|The Solution with natural footbed and nylon laces|
Tanner Sandals based in New Hampshire and run by the three Tanner brothers. They've only been in business now for about 8 months, which explains why I hadn't heard of them until recently. Tanner currently offers three models of huaraches for adults, plus one for kids. The three adult models are the Answer, the Solution, and the Timeless. All three feature Vibram rubber soles and attractive leather footbeds. The Answer is the basic model and uses either a 5 or 8mm neoprene rubber sole. The Timeless is the same sandal but with a variation of traditional Tarahumara-style leather laces.
|The Timeless with black leather footbed|
The Solution, which is the model I decided to try, is a little different. It uses a 4mm dense rubber sole (which seems to be the same material Luna uses for its Leadville sandal) and a smooth leather footbed, with a 3mm "cloud" midsole sandwiched in the middle. The midsole is designed to mold to your foot over time. You have your choice of black or "natural" footbed, and nylon or leather laces. I chose a natural footbed and nylon laces.
|The Solution with natural footbed and leather laces|
I don't know the weight of the Solution but when I pick them up they feel a bit heavier than most huaraches, probably due to the leather. However, once on my feet they don't feel heavy.
These are really beautifully made sandals. It's obvious that a lot of thought and effort goes into designing and making them. Overall, they have a very polished appearance--they look like something you bought in a store rather than something you made in your garage (which is what a lot of huaraches look like, to be honest).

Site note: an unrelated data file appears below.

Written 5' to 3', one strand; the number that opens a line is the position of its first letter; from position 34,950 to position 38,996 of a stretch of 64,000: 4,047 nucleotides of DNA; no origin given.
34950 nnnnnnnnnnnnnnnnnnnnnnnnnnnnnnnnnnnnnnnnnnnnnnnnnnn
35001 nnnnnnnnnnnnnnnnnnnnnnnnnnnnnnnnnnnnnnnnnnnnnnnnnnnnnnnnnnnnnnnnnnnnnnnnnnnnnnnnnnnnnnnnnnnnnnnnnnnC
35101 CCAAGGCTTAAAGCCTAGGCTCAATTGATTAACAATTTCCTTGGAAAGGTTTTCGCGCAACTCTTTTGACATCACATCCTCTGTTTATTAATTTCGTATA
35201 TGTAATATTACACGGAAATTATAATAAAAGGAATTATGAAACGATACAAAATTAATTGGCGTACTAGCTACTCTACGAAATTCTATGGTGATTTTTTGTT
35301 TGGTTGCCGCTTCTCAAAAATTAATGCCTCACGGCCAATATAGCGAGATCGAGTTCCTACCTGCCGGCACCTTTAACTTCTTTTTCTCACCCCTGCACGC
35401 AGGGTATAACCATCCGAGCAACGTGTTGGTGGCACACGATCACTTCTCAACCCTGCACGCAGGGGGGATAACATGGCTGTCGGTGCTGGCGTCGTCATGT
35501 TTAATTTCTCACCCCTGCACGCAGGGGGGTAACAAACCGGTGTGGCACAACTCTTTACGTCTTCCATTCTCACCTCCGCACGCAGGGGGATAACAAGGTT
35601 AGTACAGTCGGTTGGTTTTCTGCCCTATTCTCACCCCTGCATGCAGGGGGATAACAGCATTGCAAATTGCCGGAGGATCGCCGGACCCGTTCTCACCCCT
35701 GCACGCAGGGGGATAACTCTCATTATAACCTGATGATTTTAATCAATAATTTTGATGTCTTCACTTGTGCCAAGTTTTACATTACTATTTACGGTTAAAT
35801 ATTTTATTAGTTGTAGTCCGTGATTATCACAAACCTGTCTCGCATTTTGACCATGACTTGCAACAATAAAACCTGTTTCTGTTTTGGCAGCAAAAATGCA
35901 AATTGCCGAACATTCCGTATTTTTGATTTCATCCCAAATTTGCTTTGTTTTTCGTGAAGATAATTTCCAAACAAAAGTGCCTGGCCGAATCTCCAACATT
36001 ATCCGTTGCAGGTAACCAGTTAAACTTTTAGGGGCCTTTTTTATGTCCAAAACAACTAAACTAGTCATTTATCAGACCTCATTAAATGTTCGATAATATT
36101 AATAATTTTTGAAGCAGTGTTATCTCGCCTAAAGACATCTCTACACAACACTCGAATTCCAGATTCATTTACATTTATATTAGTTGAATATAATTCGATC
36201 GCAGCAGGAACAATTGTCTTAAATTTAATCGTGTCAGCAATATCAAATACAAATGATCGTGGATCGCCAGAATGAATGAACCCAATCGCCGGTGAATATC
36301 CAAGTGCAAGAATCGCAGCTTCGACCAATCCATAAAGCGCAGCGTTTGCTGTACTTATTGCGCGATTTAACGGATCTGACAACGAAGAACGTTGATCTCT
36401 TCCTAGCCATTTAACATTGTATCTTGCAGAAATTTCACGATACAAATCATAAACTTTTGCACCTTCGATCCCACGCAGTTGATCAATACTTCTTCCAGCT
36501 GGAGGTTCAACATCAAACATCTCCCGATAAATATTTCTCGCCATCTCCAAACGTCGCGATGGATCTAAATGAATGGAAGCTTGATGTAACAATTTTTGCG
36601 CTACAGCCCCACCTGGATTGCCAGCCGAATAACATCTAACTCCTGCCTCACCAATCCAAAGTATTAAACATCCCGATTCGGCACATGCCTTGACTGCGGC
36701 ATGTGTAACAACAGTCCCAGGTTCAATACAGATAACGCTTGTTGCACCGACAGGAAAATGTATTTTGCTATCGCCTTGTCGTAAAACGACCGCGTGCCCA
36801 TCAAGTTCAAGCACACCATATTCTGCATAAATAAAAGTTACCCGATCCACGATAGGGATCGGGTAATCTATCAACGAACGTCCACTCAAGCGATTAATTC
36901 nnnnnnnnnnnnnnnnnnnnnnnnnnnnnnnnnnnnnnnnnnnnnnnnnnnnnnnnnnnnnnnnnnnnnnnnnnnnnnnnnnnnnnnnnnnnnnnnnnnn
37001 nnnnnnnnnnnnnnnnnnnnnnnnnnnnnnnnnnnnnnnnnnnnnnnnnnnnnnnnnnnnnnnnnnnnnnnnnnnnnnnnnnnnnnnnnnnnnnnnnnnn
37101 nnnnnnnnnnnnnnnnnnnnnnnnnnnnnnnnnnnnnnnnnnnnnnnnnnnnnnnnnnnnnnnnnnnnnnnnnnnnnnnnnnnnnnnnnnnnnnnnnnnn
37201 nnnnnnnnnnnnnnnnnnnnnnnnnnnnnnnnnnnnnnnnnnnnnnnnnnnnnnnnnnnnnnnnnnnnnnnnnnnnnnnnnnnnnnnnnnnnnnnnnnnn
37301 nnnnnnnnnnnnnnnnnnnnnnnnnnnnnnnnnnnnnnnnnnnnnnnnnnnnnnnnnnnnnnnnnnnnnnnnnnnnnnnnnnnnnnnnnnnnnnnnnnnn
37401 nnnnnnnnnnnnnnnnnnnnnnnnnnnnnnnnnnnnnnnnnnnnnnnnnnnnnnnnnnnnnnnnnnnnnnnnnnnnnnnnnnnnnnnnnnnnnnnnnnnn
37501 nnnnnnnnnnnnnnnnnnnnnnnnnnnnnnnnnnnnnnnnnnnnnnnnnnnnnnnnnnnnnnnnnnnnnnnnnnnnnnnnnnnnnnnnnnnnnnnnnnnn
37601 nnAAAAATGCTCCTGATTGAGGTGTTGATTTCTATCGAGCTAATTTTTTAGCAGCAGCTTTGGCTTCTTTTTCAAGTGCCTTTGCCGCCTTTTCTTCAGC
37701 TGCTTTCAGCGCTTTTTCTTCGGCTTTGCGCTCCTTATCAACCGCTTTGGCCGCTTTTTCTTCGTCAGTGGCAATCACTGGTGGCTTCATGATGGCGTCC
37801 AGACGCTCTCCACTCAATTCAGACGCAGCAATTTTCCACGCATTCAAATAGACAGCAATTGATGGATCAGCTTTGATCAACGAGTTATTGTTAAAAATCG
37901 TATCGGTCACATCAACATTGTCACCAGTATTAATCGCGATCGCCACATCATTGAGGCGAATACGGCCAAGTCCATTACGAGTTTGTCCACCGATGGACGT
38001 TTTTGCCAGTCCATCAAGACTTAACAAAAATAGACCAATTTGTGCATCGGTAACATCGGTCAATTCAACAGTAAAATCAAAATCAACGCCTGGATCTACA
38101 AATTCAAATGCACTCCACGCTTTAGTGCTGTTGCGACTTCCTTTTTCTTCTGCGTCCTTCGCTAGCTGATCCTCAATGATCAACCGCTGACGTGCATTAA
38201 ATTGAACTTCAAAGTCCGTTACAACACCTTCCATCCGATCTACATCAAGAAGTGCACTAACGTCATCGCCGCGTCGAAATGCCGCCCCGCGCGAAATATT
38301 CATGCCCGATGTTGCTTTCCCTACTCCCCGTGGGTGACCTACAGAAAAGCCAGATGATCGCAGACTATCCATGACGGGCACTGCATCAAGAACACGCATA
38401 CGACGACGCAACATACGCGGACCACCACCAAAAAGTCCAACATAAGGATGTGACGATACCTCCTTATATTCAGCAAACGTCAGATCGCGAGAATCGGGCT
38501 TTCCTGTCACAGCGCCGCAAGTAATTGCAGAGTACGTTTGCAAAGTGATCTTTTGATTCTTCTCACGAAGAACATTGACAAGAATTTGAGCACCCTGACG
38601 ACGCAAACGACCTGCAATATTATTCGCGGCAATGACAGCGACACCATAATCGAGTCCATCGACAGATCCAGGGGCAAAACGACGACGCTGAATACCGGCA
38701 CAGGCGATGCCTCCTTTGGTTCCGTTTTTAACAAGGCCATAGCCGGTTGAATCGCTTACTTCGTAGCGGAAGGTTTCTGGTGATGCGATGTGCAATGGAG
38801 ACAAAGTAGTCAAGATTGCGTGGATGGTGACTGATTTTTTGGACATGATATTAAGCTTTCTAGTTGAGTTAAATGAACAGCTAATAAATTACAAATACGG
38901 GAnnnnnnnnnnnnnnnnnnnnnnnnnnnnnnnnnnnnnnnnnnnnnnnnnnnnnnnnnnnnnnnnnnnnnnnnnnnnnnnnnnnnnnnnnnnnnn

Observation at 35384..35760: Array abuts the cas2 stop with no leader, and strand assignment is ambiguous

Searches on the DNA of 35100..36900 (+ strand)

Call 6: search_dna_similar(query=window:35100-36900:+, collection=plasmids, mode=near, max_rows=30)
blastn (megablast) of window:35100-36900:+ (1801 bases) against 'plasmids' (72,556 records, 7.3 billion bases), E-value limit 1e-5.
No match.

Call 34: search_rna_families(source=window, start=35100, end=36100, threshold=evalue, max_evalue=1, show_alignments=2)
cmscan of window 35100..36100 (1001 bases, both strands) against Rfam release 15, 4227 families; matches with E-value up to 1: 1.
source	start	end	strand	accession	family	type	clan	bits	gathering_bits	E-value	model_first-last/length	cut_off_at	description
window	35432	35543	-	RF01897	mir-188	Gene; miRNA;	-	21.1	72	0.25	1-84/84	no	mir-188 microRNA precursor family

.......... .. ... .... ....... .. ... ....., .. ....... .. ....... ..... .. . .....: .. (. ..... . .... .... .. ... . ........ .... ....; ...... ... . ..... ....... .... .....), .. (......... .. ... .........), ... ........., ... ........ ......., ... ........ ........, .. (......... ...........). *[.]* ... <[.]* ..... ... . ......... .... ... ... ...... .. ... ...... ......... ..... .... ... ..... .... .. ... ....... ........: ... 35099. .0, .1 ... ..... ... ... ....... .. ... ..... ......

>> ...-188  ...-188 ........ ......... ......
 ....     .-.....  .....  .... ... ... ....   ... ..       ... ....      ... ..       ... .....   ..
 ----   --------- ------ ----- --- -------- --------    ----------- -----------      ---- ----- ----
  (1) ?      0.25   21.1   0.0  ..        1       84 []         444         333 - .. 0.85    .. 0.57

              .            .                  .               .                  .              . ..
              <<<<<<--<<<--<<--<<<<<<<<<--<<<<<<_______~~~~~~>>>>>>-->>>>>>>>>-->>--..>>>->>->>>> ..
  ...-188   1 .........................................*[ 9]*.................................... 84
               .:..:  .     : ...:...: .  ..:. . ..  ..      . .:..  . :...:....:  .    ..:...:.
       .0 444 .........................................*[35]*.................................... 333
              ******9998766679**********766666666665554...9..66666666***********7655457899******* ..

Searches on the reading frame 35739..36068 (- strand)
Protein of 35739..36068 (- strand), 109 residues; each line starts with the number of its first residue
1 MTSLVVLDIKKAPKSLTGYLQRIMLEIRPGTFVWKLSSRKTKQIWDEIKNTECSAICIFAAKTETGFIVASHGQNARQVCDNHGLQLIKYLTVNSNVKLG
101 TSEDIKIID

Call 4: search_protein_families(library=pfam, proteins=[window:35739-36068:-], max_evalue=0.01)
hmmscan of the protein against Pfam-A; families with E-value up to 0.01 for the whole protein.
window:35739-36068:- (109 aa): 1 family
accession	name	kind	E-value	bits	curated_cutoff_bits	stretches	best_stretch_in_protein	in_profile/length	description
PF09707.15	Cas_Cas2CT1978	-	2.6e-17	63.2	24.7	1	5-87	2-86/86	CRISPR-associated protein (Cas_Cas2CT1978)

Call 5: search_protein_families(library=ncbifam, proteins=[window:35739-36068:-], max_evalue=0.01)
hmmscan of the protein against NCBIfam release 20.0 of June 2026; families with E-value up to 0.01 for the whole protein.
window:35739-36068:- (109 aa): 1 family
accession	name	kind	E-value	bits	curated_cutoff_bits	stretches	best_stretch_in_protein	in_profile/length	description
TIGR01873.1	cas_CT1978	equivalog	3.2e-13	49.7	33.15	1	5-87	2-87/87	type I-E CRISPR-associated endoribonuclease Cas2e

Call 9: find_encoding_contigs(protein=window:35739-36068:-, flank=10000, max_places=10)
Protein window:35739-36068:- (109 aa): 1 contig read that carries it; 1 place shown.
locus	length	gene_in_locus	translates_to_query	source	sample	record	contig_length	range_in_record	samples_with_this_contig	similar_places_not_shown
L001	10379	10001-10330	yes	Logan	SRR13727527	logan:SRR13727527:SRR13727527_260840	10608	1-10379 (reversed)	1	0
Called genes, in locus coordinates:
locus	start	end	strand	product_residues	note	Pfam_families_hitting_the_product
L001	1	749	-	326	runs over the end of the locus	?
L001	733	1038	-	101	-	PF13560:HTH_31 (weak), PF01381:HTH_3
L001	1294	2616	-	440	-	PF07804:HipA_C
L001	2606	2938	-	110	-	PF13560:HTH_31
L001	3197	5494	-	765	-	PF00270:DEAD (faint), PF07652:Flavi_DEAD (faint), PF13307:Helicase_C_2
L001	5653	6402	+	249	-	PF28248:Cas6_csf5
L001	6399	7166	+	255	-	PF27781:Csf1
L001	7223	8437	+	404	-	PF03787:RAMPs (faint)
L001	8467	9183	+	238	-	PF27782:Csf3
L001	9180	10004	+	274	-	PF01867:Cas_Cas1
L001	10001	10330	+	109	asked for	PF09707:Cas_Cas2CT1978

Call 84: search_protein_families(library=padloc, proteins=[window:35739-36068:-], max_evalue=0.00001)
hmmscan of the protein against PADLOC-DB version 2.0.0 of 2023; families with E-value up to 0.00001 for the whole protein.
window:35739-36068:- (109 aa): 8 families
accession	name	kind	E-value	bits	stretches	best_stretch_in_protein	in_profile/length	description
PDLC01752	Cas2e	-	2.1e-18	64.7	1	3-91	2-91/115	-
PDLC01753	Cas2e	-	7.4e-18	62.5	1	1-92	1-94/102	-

One unique feature is that the the knot is buried between the layers of the sole so that the bottom of the sole is completely smooth. If you're one of those people who doesn't like having a knot under your toes, these are the sandals for you.
Another interesting detail for
The one problem I had with my pair is that after 45 miles (mostly rocky trail) the front of the sole is beginning to separate from the midsole. (I should probably mention that I did kick a rock pretty hard at one point, so that might have contributed.)
I wrote Luke Tanner about it and he said that I'm the first person to have a pair do this in the seven months they've been selling the Solution. Luke also said he's run several hundred miles on his pair without a problem. The company policy if this did happen to someone else would be to repair or replace the pair for free, including paying for shipping both ways. (Luke offered to fix my pair but since I got them for free and the problem is really just cosmetic at this point I declined.) Given this policy and what I've already noted about the overall quality of the construction, I don't think long term durability should be a concern.
Overall, the Solution is pretty comfortable. The leather footbed feels great and molds to your foot as it ages. The soft ribbon between the toes doesn't cause irritation or blisters for me the way many laces do. The nylon laces are also comfortable and don't tend to rub. The only thing I had a problem with was the part of the lace behind the heel which is covered with a firm rubber or plastic sheath. I'm not a huge fan of the sheath. It's not painful or anything like that but I don't find it particularly comfortable either. Part of the problem is that I had a problem with the strap falling down in the back (more on that later) and I had to wear them tighter than I would have liked to get them to stay up. I guess it wouldn't bother me so much if they weren't so comfortable in every other way--it's the one glaring imperfection in something otherwise great (like Jimmy Fallon).
So far, I've run about 45 miles on my pair so far, including a rocky trail 50k (Cave Creek Thriller). I've also worn them around a bit casually. Overall they work really well but I want to start with the negative first.